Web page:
OSHP intercepting 'cartel drugs' concealed in hidden compartments


The Ohio Highway Patrol said its Drug Interdiction Unit is one of the first lines of defense against Mexican drug cartels.

"We are the front line. We're stopping those drugs from ruining people's lives," said Lt. Robert Sellers.

But troopers are working harder to stay one step ahead of the cartels' creativity. Troopers said they're seizing drugs and money concealed in highly engineered, mechanized hidden compartments that can be difficult to locate.

Troopers showed CrimeTracker 10 one vehicle equipped with a trap that led all the way to the front firewall. Inside, the highway patrol says it recovered one kilo of heroin and 9 kilos of cocaine.

Troopers stopped another vehicle on I-70 in central Ohio and used an x-ray machine to reveal 60-pounds of marijuana, 11 pounds of methamphetamine, and a kilo of cocaine concealed in the tires.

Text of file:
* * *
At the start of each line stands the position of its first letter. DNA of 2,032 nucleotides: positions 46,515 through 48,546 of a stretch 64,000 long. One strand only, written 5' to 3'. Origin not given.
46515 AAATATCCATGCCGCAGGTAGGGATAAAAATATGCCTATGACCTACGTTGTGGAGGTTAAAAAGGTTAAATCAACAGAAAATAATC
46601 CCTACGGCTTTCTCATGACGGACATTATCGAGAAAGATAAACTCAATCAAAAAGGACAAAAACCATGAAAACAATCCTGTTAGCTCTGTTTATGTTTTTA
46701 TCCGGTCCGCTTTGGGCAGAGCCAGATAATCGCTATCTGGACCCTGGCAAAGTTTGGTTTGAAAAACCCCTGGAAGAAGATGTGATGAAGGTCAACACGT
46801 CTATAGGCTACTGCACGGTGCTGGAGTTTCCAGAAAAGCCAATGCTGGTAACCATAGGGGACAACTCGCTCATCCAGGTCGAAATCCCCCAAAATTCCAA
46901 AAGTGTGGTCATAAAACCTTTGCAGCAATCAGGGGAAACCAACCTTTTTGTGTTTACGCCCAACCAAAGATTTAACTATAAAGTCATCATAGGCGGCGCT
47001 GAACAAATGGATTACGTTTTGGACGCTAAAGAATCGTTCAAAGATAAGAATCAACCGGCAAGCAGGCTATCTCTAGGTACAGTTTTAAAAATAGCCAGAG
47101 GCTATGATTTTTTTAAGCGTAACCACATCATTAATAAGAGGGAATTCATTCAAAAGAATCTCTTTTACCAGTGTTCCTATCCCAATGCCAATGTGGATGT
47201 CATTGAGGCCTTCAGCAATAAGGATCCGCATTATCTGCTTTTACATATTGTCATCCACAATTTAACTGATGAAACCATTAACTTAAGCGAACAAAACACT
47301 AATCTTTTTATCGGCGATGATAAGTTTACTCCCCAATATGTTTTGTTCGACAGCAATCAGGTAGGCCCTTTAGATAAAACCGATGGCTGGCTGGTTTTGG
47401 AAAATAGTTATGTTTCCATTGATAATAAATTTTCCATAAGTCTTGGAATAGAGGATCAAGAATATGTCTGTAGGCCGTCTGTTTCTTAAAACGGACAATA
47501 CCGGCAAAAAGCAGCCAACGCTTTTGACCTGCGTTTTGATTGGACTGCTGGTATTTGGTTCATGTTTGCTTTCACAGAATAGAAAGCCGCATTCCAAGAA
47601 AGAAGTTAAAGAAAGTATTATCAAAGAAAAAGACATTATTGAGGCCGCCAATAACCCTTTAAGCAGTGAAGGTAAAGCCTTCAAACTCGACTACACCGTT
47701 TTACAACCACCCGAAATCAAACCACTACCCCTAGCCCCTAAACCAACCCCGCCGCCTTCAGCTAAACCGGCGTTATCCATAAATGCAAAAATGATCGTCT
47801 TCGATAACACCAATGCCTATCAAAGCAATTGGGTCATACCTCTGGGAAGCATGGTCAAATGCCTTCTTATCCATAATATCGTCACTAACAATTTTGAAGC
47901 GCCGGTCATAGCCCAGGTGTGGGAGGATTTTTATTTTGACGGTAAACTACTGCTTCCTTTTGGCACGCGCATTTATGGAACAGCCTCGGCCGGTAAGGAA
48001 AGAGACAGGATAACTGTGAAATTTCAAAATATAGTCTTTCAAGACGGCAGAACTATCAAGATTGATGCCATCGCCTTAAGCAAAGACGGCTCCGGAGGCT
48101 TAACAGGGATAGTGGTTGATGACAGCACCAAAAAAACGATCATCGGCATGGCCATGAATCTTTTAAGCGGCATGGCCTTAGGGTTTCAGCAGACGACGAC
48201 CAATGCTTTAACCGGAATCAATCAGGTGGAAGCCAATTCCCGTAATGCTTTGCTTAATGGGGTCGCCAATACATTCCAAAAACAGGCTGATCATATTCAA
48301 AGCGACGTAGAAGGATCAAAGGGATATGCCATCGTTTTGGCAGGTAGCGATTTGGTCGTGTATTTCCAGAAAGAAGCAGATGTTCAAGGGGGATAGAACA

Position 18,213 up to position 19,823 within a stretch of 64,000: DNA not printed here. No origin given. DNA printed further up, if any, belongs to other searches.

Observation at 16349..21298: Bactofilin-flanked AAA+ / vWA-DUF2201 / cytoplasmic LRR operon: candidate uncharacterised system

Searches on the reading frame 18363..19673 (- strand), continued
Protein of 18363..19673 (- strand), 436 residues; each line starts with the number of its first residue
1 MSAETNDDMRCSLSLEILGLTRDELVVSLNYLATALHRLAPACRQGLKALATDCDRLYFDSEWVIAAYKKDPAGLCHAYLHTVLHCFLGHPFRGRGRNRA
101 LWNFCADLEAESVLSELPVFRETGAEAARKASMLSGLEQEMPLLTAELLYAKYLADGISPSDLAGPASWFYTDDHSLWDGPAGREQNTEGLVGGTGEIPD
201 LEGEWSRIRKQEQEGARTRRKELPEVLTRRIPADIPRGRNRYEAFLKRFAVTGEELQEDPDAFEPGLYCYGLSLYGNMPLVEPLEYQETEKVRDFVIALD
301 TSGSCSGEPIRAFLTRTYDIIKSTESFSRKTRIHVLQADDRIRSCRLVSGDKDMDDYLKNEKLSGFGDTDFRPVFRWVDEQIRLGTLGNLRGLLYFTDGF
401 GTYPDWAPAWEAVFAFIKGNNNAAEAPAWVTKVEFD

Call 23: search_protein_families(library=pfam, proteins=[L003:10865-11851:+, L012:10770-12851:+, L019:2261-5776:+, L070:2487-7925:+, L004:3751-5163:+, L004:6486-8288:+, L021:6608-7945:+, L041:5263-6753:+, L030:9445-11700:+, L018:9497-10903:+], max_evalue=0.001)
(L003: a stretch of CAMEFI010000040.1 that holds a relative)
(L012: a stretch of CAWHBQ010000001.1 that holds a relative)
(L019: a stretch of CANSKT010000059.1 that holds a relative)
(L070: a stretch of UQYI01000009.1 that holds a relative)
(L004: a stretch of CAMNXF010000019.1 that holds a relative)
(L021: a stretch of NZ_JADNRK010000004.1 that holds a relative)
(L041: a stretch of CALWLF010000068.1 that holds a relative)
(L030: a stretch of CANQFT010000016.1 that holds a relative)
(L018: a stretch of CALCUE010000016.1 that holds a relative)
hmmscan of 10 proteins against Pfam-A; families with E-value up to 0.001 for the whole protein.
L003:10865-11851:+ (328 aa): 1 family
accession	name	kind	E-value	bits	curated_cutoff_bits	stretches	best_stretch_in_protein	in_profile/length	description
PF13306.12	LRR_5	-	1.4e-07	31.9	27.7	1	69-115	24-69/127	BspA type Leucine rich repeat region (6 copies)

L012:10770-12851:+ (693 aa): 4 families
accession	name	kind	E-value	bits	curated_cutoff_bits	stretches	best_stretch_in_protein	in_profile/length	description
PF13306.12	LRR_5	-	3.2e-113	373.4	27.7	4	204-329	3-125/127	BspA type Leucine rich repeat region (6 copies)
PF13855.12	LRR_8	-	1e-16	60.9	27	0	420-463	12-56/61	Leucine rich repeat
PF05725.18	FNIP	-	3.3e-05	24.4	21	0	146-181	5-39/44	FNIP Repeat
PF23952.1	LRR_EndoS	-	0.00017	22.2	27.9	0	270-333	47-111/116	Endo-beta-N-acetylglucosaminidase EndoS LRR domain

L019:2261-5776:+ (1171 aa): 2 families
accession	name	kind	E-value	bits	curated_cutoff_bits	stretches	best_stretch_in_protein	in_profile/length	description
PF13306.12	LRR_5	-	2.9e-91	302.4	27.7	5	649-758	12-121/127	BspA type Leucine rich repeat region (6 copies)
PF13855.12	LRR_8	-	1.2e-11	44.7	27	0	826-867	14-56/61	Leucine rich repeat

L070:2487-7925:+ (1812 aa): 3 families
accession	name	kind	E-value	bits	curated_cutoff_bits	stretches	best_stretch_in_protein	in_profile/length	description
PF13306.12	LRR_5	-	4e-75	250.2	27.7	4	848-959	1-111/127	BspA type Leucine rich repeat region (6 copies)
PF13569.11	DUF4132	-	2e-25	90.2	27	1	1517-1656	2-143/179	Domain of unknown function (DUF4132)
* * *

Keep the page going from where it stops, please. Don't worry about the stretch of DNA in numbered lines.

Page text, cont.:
Despite sophisticated attempts to hide drugs coming across the southwest border, OSHP said so far this year the spike in some drug seizures on Ohio's roads is staggering.

Year to date, the number of methamphetamine seizures in Ohio has skyrocketed more than 900 percent compared to the same time last year.

OSHP said the vast majority of seizures involved highly pure, crystal meth manufactured in Mexico. Heroin seizures are up 155 percent from last year.

The highway patrol said new prescription drug laws are making it tougher for traffickers to move pills. Year to date, seizures of prescription opiate pills are down 66 percent.

OHP said every seizure means dangerous, illegal drugs won't make it to their final destination, and said that has a positive impact on every Central Ohio neighborhood.

Law enforcement is sharing information on a national database describing where and how officers found hidden compartments in different makes and models of vehicles hoping to learn from each other's drug seizure success stories.